VATICAN CITY -- Pope Francis has approved new procedures for
the Vatican to investigate and judge claims of "abuse of
office" by bishops who allegedly failed to protect minors and
vulnerable adults from sex abuse.
The procedures will include a new "judicial section" within
the Congregation for the Doctrine of the Faith that has a
papal mandate to "judge bishops with regard to crimes of the
abuse of office when connected to the abuse of minors," the
Vatican said in a written statement June 10.
The announcement came at the end of a series of consultations
the pope had with his international Council of Cardinals,
which met at the Vatican June 8-10.
U.S. Cardinal Sean P. O'Malley of Boston, a member of the
so-called C9 group of cardinal advisers and president of the
Pontifical Commission for the Protection of Minors, presented
to the council and the pope a number of proposals for greater
accountability of bishops in dealing with cases of clerical
Originally prepared by the protection commission, the
proposals were later expanded and given unanimous approval by
the Council of Cardinals and the pope June 8, the Vatican
While the Code of Canon Law already stipulates that bishops
hold certain responsibilities, there had been no permanent
system or trained staff to deal with reporting, evaluating
and judging claims that a bishop had failed to fulfill his
responsibilities linked to handling suspected and known cases
of sex abuse, said a source familiar with the discussion.
Previously, the Congregation for Bishops would send out a
different ad hoc group to investigate each case, the source
Now a specific "procedure is defined for how to deal with
these cases," which also will allow for an investigation and
judicial process to be carried out in a more timely manner,
Jesuit Father Federico Lombardi, Vatican spokesman, told
The new process also means people who want to make a claim --
and anyone can do so -- will know more clearly whom to go to
if a serious crime of negligence is suspected, the source
told Catholic News Service.
Cardinal O'Malley gave the council and Pope Francis a full
report about the proposed procedures, but the Vatican
released only a list of the "five specific proposals made to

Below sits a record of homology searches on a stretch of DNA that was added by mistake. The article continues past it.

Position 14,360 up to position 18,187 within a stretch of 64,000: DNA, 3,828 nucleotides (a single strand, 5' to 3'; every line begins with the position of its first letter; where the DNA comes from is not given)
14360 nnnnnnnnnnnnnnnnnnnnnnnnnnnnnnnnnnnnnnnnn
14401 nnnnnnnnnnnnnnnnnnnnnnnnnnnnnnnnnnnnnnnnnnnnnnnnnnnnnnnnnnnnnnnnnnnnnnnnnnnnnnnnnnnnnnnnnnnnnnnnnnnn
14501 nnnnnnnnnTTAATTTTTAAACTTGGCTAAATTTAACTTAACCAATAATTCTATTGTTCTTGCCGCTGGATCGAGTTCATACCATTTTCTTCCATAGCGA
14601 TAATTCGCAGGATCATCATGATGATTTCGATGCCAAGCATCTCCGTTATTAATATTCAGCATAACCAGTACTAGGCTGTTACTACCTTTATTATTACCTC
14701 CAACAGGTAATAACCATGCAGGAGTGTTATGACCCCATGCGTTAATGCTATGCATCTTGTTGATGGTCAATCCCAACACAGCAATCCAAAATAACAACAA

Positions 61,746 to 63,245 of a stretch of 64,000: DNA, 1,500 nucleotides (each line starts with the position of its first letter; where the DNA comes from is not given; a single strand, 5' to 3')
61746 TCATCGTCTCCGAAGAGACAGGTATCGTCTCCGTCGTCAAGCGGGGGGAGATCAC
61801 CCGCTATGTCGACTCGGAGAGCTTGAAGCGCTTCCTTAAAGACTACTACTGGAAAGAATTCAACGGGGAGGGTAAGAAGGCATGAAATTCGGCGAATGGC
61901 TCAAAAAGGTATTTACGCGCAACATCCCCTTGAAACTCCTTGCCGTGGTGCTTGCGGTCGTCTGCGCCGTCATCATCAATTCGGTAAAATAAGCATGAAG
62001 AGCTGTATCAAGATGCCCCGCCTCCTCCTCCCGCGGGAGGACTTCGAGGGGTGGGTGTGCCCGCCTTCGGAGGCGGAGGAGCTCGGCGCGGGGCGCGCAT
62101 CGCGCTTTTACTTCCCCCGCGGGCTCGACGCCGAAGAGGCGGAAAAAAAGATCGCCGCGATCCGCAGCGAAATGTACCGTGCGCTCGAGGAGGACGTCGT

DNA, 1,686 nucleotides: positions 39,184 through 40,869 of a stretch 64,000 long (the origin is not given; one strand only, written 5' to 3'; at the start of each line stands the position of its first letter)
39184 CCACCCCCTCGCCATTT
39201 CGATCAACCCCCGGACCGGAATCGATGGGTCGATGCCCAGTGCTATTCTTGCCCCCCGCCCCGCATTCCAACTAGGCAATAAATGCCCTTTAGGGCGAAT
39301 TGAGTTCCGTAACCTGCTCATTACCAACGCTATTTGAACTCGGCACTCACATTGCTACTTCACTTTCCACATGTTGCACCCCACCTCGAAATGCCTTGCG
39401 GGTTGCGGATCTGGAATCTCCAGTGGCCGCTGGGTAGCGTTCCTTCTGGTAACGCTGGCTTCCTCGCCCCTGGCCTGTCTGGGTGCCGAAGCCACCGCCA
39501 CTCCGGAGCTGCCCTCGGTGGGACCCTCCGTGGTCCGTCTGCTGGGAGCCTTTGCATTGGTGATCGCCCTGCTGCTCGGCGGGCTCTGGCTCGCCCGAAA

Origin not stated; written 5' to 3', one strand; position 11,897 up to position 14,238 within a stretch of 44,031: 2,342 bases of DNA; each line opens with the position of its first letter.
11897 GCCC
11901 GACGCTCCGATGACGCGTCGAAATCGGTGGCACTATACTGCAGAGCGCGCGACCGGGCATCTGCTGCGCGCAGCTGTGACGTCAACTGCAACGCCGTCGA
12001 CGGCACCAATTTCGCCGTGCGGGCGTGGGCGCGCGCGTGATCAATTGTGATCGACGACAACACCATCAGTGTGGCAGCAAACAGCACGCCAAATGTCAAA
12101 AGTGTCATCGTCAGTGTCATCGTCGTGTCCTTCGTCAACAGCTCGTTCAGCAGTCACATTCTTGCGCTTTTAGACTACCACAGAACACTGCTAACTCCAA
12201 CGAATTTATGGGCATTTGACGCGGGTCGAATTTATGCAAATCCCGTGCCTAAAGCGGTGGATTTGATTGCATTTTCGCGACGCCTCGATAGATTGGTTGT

the Holy Father," which subsequently received his full
approval and can be considered to have gone into effect.
The Vatican statement said the three Curia offices that have
oversight of the world's bishops -- the congregations for
Bishops, for the Evangelization of Peoples and for Eastern
Churches -- were now authorized "to receive and investigate
complaints of the episcopal abuse of office."
"There is the duty to report all complaints to the
appropriate congregation," it said.
The pope mandated the doctrinal congregation be in charge of
judicial procedures regarding charges of "abuse of office"
and that it establish a special section with the proper staff
and resources to carry out its work.
The pope was to appoint a secretary of the new judicial
section and to authorize the appointment of the personnel
needed for "penal processes regarding the abuse of minors and
vulnerable adults by clergy."
The pope still would have to approve the removal of a bishop
from office if he was found by the tribunal to have been
negligent in his duties, Father Lombardi said.
The new procedures will be reviewed in five years and may be
amended, the statement said.
The Council of Cardinals also told the pope they agreed with
a proposal for creating a new dicastery that would encompass
the Vatican's many communications structures and gradually
integrate them over the next four years.
The council heard the proposal from the new Commission for
the Vatican's Communications Media, headed by Msgr. Dario
Vigano, director of the Vatican Television Center.
The five-person commission was established by the pope in
April to find ways to implement a series of recommendations
for streamlining, modernizing and making more cost-effective
the Vatican's communications outlets.
The commission presented the cardinals' council with a plan
that would see "a gradual integration" of nine Vatican media
operations while protecting people's jobs, the Vatican
statement said. The plan includes "the establishment in the
next months of a dicastery and the appointments necessary to
launch the process."
Australian Cardinal George Pell, head of the Secretariat for
the Economy, gave a full report on the latest financial
reforms at the Vatican, the Vatican statement said.
The cardinal said the Council for the Economy had set up
separate working groups: to analyze revenues and investments;
study human resources management; and review existing
information technology, its compatibility and effectiveness.